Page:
Our early Starbucks user testing sessions allowed us to launch a relatively mature product into the market and achieve faster adoption by our New York customers.

See also: Let’s Make Lemons Out of Lemonade  

2. Budget

Product launches require spending some money. To improve the chances of success, it is recommended to fuel the organic interest generated by social noise and PR efforts with some paid channels. Got a story in TechCrunch? Bloomberg? It will probably die down quicker than you think.

A nice trick is to use content recommendation tools like Outbrain and Taboola to promote content to users who may be interested in it. Google Ads are another obvious choice. Choosing the right outlets is one thing, but there’s a huge difference in costs between a global campaign and a local one.

This becomes much more dramatic when your company requires additional resources to operate in each region like Groupon and Uber. Lemonade recently closed its third round of financing ($60 million in one year of operation) from top VCs such as Google Ventures, General Catalyst, Thrive, Sequoia, Aleph and XL Innovate. We’re going to use this money to drive our expansion throughout the country and activate specific markets the way we did in New York.

3. Surgical use of media coverage

Getting great media coverage takes a lot of attention and time. Whether you can afford an agency or not, you’ll have to choose your battles well. Launching in a specific city allows you to focus on the outlets that are most relevant and will simplify your pitch to journalists.

If you’re creating something exclusive for a certain region, reporters who cover that region usually have a hunger for tech stuff that is happening, or launching in their hometown before everywhere else. BTW, there’s a case for launching in unexpected places like Portland or Philadelphia, which usually don’t get much attention from the tech and consumer industry for new products. There’s a good chance that media reach (which expands far beyond just the place you’re starting from) will be much stronger.

We chose New York for Lemonade’s home. We see NY’ers as an ideal representation of our target demographic and personality. So we invested our efforts in a select few outlets that are read by our first wave of early adopters of the city’s financial workers and young professionals — NY Post, Bloomberg and Wall Street Journal.

4 . Brand and messaging

Building a great brand involves a lot of consumer psychology. You spend weeks trying to figure out the best tagline, the perfect ad and the right illustrator to do your art. If you get this right, you have a real chance at grabbing your customers’ attention.

The first few months of brand activation are critical. Limiting yourself to a select region or demographic allows you to be laser-focused on framing and positioning.

Lemonade Local

Building an insurance company from scratch, in New York, one of the toughest regulatory environments in the country, is a huge undertaking. The sheer complexity and investment required to get to the starting point includes raising a lot of capital and hiring the right people to be able to get licensed by the state’s Department of Financial Services.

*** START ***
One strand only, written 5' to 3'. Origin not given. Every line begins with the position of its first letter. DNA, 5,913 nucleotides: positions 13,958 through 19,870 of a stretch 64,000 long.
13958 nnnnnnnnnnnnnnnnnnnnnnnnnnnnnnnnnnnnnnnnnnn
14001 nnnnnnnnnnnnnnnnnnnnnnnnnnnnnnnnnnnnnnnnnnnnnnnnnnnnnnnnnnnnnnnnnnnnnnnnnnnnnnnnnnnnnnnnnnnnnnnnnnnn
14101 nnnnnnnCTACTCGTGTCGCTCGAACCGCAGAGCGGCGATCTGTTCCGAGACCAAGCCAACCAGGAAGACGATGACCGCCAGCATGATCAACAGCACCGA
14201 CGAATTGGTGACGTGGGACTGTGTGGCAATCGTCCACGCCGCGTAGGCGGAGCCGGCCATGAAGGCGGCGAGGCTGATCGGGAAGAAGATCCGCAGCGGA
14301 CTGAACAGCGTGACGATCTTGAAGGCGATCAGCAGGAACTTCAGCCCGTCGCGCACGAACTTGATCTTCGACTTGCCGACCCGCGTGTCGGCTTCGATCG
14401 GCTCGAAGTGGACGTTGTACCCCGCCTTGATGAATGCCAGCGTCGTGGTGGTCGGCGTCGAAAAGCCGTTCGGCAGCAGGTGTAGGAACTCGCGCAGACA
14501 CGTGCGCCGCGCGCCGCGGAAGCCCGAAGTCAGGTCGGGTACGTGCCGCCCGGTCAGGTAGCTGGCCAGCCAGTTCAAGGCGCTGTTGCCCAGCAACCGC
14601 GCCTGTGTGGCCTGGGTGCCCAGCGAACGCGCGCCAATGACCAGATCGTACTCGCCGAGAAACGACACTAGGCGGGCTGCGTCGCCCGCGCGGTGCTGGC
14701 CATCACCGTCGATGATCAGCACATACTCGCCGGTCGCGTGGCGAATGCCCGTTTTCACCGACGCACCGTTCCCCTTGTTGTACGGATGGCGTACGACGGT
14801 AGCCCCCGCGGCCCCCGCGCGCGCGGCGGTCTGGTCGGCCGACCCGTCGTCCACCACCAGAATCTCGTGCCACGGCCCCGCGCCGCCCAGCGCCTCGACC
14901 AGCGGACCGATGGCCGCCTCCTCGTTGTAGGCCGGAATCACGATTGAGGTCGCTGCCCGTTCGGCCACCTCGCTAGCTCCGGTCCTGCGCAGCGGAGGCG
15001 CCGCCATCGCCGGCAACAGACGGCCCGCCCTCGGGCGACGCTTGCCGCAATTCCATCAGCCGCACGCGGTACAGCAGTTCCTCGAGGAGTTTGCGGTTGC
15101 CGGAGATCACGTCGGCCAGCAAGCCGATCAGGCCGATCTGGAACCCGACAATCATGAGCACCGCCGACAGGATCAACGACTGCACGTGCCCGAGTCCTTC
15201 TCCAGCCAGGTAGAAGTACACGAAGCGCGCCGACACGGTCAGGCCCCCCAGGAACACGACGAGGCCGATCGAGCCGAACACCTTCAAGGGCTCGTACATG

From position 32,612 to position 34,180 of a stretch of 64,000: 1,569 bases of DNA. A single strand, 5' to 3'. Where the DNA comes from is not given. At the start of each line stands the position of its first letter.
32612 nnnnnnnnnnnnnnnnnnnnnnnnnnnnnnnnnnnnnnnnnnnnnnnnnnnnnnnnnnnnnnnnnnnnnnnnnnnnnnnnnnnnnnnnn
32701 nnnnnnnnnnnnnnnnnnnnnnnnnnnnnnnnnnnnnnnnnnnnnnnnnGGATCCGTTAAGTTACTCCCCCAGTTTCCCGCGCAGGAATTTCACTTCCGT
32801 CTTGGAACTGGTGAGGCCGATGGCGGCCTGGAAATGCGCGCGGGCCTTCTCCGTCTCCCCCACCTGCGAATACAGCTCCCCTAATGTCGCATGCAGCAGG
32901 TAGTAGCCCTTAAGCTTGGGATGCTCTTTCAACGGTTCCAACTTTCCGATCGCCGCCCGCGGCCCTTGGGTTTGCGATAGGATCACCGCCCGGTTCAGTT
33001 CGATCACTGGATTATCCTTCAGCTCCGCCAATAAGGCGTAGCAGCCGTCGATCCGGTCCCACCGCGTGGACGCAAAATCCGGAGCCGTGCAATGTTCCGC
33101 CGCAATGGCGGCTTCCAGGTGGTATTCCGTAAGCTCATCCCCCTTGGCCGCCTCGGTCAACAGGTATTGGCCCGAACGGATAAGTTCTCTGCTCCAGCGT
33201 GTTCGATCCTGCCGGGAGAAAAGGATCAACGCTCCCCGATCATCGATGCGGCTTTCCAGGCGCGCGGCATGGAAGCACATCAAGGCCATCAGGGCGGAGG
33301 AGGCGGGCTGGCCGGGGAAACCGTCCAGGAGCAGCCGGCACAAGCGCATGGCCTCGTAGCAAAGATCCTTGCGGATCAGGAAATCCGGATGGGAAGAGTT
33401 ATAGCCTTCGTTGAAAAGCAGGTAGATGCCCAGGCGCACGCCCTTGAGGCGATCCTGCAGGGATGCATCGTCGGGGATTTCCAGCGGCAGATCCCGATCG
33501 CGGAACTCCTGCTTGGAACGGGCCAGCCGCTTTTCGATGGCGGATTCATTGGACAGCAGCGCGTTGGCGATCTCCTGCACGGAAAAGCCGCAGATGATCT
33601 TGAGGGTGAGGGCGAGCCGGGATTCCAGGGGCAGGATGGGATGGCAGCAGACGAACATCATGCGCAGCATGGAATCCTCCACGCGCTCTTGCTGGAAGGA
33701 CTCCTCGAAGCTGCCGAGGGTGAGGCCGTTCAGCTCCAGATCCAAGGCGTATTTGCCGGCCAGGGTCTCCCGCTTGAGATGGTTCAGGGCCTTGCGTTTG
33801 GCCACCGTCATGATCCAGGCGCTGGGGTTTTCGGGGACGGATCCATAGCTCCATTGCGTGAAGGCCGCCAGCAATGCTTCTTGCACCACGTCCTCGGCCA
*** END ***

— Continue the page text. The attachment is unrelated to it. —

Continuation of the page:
This is the life of a company that operates in a highly regulated industry, and it’s unlike anything I’ve ever seen in the tech space. For Daniel and me, the decision to start in one state was simple. There’s no other way. Insurance carriers have to choose a state. Just one. And then maybe, if you play nice, regulators will let you go for more.

We wanted to launch Lemonade in one state — NY, and even more so when we realized we had no choice 🙂

See also: Lemonade: A Whole New Paradigm  

In the last three months since our New York launch, we’ve had overwhelming demand coming in from all over the country to open up for business in more states. This was very encouraging because it showed us hints of initial demand and product market fit to people and age groups that we never thought would be our early adopters.

But what surprised us most was the excitement coming from unexpected places, such as government offices and regulators. Having a favorable regulatory environment is a great opportunity to bring an honest, affordable, transparent and fun insurance experience to everyone in the U.S.!

Be the first to know how we’re making progress with our nationwide expansion.

Here’s the list of states where we will gradually launch in the coming year or so:

Alabama, Alaska, Arizona, Arkansas, California, Colorado, Connecticut, Delaware, District of Columbia, Florida, Georgia, Hawaii, Idaho, Illinois Indiana, Iowa, Kansas, Kentucky, Louisiana, Maine, Maryland, Massachusetts, Michigan, Minnesota, Missouri, Montana Nebraska, Nevada, New Hampshire, New Jersey, New Mexico, North Carolina, North Dakota, Ohio, Oklahoma, Oregon, Pennsylvania Rhode Island, South Carolina, South Dakota, Tennessee, Texas, Utah, Vermont, Virginia, West Virginia, Wisconsin

* States in bold represent the ones most requests to launch came from

This article originally appeared here, and you can find more about Lemonade here.